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    Laurie Fenlason
    Media Relations Director
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March 18, 2002
FOR IMMEDIATE RELEASE

 

WIDELY INFLUENTIAL ART CURATOR KIRK VARNEDOE
TO OFFER PUBLIC LECTURE ON VAN GOGH

Varnedoe's MoMA Exhibitions Among the Most Provocative
Examinations of Modern Art in the Late 20th Century

Editor's note: Photographs of Varnedoe and of the Van Gogh painting he will discuss are available below, or you may call (413) 585-2190 or e-mail lfenlason@smith.edu to obtain.

Download Varnedoe photo Download Van Gogh's 'Postman'

 

NORTHAMPTON, Mass.--Kirk Varnedoe, a charismatic speaker and arguably one of the most important art curators of the late 20th century, will discuss "Van Gogh's 'Postman': The Portraits of Joseph Roulin" in a free, public lecture at Smith College.


Varnedoe will speak at 7 p.m. on Monday, April 8, in Wright Hall Auditorium. The venue is wheelchair accessible.


As the longtime chief curator of painting and sculpture at the Museum of Modern Art (MoMA), Varnedoe organized major, widely admired retrospective exhibitions of the works of Jackson Pollock, Jasper Johns and Cy Twombly, as well as historical examinations of the works of Van Gogh and Rodin. His 1984 exhibition "Primitivism in 20th Century Art: Affinity of the Tribal and the Modern" and his 1990 exhibition "High and Low: Modern Art and Popular Culture" were seminal events that continue to generate debate and admiration among artists, curators and cultural critics.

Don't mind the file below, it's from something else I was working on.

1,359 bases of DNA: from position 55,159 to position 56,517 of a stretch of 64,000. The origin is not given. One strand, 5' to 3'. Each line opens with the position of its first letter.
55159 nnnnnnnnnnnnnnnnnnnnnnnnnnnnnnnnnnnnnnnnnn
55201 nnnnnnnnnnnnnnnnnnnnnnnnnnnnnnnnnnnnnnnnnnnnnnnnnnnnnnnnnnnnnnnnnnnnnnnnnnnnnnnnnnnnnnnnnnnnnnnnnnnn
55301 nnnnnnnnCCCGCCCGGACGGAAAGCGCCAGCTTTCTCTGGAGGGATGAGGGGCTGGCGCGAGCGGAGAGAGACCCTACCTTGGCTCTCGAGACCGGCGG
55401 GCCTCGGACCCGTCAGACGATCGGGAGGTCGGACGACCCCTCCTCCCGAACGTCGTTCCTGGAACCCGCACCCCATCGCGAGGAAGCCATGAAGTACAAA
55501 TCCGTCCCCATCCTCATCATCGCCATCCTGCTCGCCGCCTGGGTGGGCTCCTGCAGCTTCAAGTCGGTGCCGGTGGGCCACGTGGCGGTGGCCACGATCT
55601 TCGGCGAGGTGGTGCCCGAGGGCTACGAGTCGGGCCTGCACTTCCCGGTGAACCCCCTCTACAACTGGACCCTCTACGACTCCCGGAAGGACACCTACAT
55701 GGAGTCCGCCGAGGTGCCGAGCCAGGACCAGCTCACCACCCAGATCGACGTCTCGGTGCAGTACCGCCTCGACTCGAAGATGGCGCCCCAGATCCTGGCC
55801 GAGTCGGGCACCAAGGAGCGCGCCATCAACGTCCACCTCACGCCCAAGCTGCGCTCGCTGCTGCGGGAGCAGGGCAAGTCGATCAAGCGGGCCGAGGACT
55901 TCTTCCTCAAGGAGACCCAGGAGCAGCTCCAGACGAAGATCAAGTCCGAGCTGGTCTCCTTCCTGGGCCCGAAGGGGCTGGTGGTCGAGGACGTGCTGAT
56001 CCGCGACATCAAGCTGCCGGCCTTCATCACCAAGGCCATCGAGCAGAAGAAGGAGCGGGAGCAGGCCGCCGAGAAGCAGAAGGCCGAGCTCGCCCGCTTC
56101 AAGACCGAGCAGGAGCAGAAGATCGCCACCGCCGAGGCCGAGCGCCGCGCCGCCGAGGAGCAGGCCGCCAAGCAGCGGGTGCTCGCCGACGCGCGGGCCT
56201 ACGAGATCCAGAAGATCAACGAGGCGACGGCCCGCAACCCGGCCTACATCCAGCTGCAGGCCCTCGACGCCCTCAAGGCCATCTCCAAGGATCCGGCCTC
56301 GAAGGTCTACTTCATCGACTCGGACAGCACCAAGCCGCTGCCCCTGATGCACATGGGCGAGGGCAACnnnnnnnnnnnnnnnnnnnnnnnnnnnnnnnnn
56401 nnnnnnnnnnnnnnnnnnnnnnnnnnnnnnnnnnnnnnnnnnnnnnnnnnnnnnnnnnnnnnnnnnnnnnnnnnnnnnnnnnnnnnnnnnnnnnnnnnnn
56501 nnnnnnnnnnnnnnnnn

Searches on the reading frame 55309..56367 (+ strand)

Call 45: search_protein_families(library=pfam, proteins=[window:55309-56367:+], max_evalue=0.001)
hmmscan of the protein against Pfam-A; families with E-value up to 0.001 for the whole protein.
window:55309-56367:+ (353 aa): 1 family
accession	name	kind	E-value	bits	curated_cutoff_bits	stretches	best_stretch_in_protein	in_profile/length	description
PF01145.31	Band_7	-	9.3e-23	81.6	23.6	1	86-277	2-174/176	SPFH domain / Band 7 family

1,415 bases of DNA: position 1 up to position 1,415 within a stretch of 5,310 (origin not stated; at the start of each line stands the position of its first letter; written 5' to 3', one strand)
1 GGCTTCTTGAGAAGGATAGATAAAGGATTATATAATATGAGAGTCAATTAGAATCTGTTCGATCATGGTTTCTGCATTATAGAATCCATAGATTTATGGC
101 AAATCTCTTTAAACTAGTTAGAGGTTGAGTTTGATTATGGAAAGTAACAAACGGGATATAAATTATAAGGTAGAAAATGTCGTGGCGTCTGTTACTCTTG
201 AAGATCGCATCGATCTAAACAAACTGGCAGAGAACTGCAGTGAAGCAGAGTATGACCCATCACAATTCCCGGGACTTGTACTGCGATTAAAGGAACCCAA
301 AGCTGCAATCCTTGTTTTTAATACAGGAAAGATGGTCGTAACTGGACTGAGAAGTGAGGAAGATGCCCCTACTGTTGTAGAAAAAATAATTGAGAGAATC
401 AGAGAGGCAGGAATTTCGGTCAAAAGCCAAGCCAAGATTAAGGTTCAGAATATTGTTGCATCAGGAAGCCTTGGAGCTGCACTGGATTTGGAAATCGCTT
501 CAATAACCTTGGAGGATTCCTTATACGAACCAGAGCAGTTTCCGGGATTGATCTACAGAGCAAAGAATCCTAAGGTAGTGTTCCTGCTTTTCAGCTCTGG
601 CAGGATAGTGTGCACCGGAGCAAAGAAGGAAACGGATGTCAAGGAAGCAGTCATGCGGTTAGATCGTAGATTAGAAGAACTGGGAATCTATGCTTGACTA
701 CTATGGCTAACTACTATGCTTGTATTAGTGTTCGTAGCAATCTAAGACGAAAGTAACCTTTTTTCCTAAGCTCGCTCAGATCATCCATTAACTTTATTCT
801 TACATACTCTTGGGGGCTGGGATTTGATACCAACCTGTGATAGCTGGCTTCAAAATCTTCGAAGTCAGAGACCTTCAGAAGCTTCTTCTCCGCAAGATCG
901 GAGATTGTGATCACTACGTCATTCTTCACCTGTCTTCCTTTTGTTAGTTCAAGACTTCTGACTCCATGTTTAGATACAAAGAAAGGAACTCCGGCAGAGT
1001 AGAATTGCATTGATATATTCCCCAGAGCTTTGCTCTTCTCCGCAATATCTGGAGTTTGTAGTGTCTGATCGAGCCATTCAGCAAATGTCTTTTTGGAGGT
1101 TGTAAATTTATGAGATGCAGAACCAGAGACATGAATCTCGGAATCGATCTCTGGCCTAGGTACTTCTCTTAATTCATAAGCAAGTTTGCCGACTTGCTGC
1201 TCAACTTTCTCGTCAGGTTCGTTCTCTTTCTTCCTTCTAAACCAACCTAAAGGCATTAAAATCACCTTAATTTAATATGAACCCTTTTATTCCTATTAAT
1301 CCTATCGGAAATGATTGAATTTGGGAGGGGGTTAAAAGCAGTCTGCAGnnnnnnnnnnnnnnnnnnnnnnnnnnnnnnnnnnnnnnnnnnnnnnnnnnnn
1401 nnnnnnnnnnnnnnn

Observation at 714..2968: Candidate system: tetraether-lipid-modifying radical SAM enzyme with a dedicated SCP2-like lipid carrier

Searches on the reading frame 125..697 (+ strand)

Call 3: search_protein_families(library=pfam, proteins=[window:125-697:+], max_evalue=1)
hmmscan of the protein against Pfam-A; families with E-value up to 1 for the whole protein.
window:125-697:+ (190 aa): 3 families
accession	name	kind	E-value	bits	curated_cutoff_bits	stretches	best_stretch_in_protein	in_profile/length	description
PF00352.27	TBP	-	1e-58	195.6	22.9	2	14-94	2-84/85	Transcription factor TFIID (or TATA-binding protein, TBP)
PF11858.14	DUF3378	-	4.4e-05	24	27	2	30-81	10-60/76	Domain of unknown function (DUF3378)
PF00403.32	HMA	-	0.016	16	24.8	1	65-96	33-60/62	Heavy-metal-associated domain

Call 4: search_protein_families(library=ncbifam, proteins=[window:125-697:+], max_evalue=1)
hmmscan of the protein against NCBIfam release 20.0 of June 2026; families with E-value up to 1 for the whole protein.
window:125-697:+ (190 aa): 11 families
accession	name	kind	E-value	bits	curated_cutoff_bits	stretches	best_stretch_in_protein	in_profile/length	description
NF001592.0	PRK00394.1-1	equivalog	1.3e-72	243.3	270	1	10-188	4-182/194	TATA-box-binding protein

Van Gogh's "Postman," which Varnedoe acquired for MoMA, is believed to be the most expensive painting purchased by the museum.


Described in a recent New Yorker profile as a speaker whose "fluency never seems rehearsed" and whose thoughts "come across with the headlong intensity and conviction of something voiced for the first time," Varnedoe has lectured in distinguished venues throughout the world. He is currently Professor of the History of Art, School of Historical Studies, at the Institute for Advanced Study, Princeton.


The author of more than 18 major books, Varnedoe has received numerous distinctions and honorary degrees. In 1984 he was awarded a MacArthur Foundation Fellowship, popularly known as "the genius grant," which resulted in his 1990 book "A Fine Disregard: What Makes Modern Art Modern."


Varnedoe was born in Savannah, Ga., and graduated from Williams College, where he majored in art history and was a first-string defensive lineman on two winning football teams. He received his masters and doctoral degrees in art history from Stanford University. He is a fellow of the American Academy of Arts and Sciences and an officer of the French government's Ordre des Arts et Lettres.
Varnedoe's appearance at Smith is sponsored by the Department of Art.

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